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Keywords:

  • behavioural strategies;
  • dispersal;
  • house mouse;
  • Morris water task;
  • Mus musculus domesticus;
  • Mus musculus musculus;
  • stress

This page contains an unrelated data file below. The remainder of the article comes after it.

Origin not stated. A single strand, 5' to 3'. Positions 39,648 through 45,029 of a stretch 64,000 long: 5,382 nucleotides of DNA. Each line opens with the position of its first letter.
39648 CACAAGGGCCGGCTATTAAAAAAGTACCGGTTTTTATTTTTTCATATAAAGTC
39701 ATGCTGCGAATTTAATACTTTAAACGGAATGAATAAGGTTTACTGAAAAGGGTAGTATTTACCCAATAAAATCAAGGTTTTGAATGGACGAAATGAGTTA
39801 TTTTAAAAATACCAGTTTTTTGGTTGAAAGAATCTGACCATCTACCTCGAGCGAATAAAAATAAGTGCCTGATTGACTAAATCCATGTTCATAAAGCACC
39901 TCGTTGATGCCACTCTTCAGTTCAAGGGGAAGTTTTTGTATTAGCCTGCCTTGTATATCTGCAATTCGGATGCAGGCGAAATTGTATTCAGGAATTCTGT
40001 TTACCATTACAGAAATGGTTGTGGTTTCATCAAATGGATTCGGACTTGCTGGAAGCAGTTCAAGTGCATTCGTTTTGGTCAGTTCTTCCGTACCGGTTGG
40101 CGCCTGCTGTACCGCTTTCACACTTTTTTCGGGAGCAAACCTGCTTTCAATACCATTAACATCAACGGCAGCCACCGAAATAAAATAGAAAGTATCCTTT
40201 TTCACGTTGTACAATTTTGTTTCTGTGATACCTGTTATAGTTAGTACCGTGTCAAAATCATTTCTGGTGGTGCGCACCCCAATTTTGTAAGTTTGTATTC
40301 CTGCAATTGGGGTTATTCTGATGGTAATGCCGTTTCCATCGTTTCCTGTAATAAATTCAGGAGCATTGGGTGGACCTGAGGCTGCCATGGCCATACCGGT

Numerous studies have shown an association between aggressiveness and several other behavioural traits. For example, more aggressive animals were bold and active explorers tending to form persistent routines whereas less aggressive animals were shy, careful but more flexible. While the former are thought to be more successful under stable conditions the latter should have advantages in more dynamic situations. These differences can apply not only to individuals but also to populations, species or groups of species with important implications to species distributions and speciation rates. Here we utilized the Morris water task (MWT) to investigate how two subspecies, Mus musculus musculus and M. m. domesticus, known to differ in aggressiveness, cope with stressful situations. We found that less aggressive musculus males performed significantly better in solving the MWT than more aggressive domesticus males. This suggests that M. m. musculus is more flexible and could be more successful under stressful and/or dynamic situations typical of dispersal bouts. It seems plausible that this difference may have had an influence on the secondary contact between musculus and domesticus populations in the past and perhaps still can affect the dynamics of the European hybrid zone between the subspecies. © 2014 The Linnean Society of London, Biological Journal of the Linnean Society, 2014, 113, 310–319.